Lost in a Book

When I found that book waiting on the shelf,
I found myself.
I was barely through the cover embossed
When I got lost.
I was caught and drawn in on a hook
In a book.

As the day wore on, other things forsook,
For the author seemed to know me well;
In her story I my own could tell—
I found myself when I got lost in a book.

Copyright © 2018 Abigail Gronway – All Rights Reserved

Scansion:
Ovillejo— a Spanish 10-line poem (decastich) first used by Miguel de Cervantes
The first stanza is a series of rhyming couplets where the first line is a four-syllable question and the second line is a two-syllable answer.
The second stanza is a redondilla (quatrain in trochaic tetrameter) that wraps up the theme of the first stanza. Line 10 is comprised of lines 2,4, and 6.
Metric Pattern: 4-2-4-2-4-2, 4-4-4-6
Rhyme Scheme: aabbcc cddc
Rhythm: trochaic (All lines begin with a stressed syllable.)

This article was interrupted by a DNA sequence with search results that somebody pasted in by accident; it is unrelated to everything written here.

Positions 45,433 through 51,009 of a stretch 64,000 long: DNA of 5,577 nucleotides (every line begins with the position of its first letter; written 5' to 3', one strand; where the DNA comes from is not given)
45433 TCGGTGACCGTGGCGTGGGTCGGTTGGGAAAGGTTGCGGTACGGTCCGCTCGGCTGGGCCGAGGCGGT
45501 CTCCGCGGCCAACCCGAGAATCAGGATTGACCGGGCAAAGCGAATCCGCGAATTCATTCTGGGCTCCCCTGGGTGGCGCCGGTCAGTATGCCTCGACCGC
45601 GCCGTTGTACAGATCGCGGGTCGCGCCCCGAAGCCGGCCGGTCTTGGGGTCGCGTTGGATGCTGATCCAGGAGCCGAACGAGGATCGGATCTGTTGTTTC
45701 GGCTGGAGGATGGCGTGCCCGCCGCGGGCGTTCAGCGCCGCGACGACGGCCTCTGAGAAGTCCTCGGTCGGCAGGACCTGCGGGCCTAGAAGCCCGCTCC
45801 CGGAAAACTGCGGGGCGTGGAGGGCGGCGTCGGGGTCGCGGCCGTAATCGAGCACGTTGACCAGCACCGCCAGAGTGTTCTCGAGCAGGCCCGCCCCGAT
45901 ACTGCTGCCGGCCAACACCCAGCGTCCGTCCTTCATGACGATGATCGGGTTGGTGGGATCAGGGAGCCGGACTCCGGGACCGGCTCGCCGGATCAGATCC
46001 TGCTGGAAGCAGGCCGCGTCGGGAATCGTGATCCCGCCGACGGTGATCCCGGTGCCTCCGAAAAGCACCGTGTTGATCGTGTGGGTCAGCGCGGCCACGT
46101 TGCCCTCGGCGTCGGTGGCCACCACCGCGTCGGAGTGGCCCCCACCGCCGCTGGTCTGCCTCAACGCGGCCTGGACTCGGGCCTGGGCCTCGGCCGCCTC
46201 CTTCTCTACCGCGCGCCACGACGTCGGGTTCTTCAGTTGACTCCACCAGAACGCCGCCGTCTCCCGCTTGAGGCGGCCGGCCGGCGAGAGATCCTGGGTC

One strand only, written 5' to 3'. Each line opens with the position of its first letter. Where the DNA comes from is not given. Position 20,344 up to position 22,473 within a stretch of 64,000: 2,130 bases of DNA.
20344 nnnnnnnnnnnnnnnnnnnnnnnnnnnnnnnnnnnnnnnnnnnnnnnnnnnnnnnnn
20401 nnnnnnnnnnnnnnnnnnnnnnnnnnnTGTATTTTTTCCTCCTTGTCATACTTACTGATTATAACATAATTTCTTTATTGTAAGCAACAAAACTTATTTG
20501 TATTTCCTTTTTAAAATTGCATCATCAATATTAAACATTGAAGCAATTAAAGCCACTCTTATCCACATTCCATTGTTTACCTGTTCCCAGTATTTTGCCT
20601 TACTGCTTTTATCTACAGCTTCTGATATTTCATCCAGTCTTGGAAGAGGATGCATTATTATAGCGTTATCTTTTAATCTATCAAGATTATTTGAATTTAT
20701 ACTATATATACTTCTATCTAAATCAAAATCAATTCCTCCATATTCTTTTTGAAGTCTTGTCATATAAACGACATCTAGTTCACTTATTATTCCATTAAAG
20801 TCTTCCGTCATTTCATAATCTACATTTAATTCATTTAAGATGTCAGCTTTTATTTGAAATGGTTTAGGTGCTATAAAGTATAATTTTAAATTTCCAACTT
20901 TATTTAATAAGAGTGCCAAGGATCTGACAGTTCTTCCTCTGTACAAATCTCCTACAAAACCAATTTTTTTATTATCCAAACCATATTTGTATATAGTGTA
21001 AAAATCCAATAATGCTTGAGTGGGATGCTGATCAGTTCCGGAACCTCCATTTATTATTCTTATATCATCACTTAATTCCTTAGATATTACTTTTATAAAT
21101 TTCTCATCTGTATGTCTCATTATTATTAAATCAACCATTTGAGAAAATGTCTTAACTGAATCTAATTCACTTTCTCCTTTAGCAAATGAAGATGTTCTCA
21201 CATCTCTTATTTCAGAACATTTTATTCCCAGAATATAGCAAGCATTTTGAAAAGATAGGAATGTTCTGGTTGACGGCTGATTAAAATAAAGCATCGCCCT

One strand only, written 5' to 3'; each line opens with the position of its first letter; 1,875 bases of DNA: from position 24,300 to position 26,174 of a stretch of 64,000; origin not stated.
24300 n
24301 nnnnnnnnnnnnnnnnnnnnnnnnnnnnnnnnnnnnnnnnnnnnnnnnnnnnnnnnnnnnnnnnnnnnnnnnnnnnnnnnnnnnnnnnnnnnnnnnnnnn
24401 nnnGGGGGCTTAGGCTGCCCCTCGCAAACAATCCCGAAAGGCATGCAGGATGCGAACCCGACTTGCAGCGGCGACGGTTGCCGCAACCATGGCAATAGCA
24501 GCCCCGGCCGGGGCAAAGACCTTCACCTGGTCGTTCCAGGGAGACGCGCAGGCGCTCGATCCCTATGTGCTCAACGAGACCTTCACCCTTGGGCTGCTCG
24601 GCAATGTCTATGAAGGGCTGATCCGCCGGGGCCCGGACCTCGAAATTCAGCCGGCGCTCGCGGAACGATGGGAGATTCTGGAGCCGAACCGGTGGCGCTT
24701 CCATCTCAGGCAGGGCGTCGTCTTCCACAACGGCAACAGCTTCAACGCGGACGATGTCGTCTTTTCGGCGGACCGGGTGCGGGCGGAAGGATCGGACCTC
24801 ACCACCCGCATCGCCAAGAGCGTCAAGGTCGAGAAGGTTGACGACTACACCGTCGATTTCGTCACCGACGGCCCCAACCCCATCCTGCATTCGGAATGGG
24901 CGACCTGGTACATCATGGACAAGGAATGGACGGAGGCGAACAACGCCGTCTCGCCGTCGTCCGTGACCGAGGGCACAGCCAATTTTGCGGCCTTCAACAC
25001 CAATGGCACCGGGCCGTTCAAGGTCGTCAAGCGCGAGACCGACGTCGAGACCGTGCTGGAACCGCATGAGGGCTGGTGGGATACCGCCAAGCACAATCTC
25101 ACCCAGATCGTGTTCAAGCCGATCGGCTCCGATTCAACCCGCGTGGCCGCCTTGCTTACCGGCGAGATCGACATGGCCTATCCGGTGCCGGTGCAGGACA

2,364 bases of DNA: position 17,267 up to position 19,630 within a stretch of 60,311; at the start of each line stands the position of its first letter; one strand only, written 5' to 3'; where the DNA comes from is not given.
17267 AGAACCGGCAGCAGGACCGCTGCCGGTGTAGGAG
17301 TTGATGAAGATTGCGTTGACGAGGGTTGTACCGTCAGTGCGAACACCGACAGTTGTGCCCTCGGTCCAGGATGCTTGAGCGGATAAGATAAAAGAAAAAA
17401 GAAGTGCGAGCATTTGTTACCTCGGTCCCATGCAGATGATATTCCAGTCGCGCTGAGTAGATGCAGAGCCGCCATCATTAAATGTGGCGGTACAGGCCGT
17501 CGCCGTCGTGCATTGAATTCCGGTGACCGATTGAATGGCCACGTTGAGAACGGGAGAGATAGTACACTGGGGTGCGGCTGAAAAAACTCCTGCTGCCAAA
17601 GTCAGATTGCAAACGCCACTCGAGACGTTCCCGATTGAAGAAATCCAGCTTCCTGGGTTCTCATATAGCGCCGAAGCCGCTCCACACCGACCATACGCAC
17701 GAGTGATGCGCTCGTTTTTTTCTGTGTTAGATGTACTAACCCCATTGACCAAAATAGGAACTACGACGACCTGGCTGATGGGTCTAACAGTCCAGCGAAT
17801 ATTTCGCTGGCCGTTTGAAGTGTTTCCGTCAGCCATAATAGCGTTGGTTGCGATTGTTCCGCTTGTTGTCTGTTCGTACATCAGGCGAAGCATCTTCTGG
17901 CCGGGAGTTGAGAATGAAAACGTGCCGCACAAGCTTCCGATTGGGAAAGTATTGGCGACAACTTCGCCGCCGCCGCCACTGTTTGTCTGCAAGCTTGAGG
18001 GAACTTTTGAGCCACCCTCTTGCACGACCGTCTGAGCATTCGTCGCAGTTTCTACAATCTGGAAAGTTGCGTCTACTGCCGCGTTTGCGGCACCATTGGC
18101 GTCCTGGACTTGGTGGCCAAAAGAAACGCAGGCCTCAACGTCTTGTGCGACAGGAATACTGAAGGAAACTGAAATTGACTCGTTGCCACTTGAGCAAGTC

NOTE: I bent the rules considerably with this one, using only one trochaic foot in the entire poem. The majority are iambic and the rest are anapestic.
I also decided against using the question-and-answer format in the first stanza.

For those of you who are interested in the technical aspect of writing poetry:
Although 2/3 of this poem is written in iambic meter, the 11 anapestic feet seem to dominate the rhythm, especially since they appear at the beginning of 7 out of the 10 lines. Therefore, I am labeling this as anapestic tetrameter/dimeter.

5 Replies to “Lost in a Book”

Questions or Comments?

Please log in using one of these methods to post your comment:

WordPress.com Logo

You are commenting using your WordPress.com account. Log Out /  Change )

Google+ photo

You are commenting using your Google+ account. Log Out /  Change )

Twitter picture

You are commenting using your Twitter account. Log Out /  Change )

Facebook photo

You are commenting using your Facebook account. Log Out /  Change )

w

Connecting to %s